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Theology of the Body Made Simple
Discover John Paul II's radical teaching on sex, love, and the meaning of life
By Rev. Anthony Percy
—Perfect for beginners, ideal for seekers—
Sex matters. Yet even deeper than the urge for sex is the desire for love. More than sexual, we are relational: meant for true and intimate relationship with each other and with God.
Rather than a “casual indoor sport,” sex is sacred. And John Paul II’s radical perspective on how we view life, love, and sexuality can transform our relationships into profound experiences of communion.
This is a simple introduction to the basic premise of Theology of the Body. It explains how our bodies are symbolic, free, meant for love, and redeemed by Christ. It presents unambiguous reasons for the Church’s teaching on premarital sex, contraception, homosexuality, pornography, and more. And it gives reason to hope that the love we crave so deeply is, in fact, promised us by God…from the beginning.
If any of these questions resonate with you, then Theology of the Body Made Simple is the place to begin!
“ Theology of the Body Made Simple is dynamite. Reading it can change your life. An awesome job!” —Adam Morris, Catholic Youth Ministry, Canberra-Goulburn
Rev. Anthony Percy is a priest of the Archdiocese of Canberra-Goulburn, Australia. His doctorate in Sacred Theology is from the John Paul II Institute in Washington, D.C.
Foreword by Professor Kenneth Schmitz, Associate Fellow of the Pontifical Institute of Mediaeval Studies, Toronto, and professor of philosophy, John Paul II Institute and Catholic University of America, Washington, D.C.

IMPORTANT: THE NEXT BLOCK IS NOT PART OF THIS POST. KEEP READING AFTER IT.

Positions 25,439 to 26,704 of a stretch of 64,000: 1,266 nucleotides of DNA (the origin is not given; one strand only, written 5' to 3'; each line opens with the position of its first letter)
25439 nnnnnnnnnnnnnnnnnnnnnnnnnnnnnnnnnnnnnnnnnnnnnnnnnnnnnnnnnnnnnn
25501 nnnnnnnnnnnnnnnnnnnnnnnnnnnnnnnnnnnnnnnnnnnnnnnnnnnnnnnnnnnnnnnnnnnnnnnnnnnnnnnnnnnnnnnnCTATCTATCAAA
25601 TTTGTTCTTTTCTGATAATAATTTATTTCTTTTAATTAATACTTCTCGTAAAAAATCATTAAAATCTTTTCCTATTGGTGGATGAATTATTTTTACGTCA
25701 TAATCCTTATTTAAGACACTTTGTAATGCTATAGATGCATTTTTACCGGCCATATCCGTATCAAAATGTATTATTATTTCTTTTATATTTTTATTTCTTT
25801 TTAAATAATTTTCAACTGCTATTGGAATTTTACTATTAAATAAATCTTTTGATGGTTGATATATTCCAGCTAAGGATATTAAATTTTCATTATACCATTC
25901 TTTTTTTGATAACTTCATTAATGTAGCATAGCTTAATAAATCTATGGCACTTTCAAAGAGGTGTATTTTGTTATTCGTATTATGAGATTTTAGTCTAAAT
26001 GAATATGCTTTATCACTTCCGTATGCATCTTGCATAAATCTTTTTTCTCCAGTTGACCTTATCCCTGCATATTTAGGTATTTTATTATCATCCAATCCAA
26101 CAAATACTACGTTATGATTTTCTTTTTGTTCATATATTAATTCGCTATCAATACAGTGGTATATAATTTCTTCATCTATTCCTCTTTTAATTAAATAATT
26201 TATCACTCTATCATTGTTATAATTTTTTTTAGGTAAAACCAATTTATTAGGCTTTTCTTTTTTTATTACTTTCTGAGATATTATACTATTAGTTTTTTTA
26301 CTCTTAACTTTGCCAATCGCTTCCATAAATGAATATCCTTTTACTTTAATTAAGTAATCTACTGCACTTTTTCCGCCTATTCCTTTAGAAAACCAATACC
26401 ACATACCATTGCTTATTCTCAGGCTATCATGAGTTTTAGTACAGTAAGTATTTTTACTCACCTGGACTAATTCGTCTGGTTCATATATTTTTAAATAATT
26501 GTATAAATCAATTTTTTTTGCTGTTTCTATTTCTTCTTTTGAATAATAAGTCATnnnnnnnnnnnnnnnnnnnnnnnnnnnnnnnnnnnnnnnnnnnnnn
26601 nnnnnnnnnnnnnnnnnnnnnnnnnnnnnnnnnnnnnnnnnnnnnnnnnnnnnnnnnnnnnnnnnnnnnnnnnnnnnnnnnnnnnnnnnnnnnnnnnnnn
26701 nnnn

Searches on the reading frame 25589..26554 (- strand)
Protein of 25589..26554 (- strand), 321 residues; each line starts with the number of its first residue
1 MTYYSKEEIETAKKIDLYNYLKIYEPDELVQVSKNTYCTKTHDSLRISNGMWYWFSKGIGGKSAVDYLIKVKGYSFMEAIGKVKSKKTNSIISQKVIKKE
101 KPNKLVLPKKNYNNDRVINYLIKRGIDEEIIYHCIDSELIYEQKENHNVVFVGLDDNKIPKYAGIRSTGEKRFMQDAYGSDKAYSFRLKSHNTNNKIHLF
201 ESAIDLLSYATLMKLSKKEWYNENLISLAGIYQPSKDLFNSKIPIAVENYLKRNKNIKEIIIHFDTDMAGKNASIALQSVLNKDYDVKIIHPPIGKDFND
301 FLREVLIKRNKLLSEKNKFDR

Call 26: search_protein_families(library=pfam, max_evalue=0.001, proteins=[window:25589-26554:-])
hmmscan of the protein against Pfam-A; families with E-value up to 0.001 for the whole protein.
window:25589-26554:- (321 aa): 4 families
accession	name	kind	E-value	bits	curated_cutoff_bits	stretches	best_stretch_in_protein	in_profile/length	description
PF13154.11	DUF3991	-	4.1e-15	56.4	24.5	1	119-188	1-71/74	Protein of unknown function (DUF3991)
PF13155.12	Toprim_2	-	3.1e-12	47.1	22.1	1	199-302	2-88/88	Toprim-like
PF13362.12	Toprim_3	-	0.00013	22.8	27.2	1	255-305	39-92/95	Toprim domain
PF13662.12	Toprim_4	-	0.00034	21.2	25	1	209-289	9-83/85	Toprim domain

Father Anthony Percy has given us a map that marks out guideposts in John Paul II’s Theology of the Body while at the same time he presents us with a plain, clear volume with a value of its own. He has done this by alerting us to the keys that open the first part of the papal text from which the rest of John Paul II’s work follows.
These keys are experiences that, with the light of the faith, are accessible to the deepest part of our lives. They are deepest because they take us back to “the beginning” revealed to us in the Bible’s Book of Genesis. Percy describes them with brevity and a freshness that is original yet faithful to John Paul’s insights, and that can draw us into the heart of the late pope’s thought. These experiences belong to humanity’s beginning, but not exclusively to that time of prehistory, for “with the aid of Revelation” we also recognize them as part of our experience in these latter days.
These pillars of human experience are four and they manifest four fundamental qualities of the human body. I will only name them here and let you, the reader, discover them for yourself in this book. They are all “Originals”: Original Solitude, Original Unity, Original Nakedness and alas!, all too familiar: Original Sin. Father Percy unfolds these, and, with examples and vivid images, gives color to the text in an easy-to-understand, conversational style.
Following from these original experiences are four qualities of the human body. The symbolic quality of the body shows forth the invisible interiority of the person. From this flows an insight into the very nature of language itself and the intimate and gracious presence of words in our communication with each other. It is language rooted in the Word given to us from the Father. The Book of Genesis reveals the other qualities as well: the nuptial character of the body, but also a freedom that is both fallen and then, in Jesus Christ, redeemed, a final quality. These are not simply a condition of the body, but an experience that, through revelation, is at the root of every human experience.
Who would have thought that there could be “new discoveries about the human body” in the third millennium? John Paul II’s profound insights, and Father Percy’s down-to-earth explanation, is enough to invite us to a new sense of what it means to be a human person and a child of God.
Resources for Theology of the Body 11/13/2008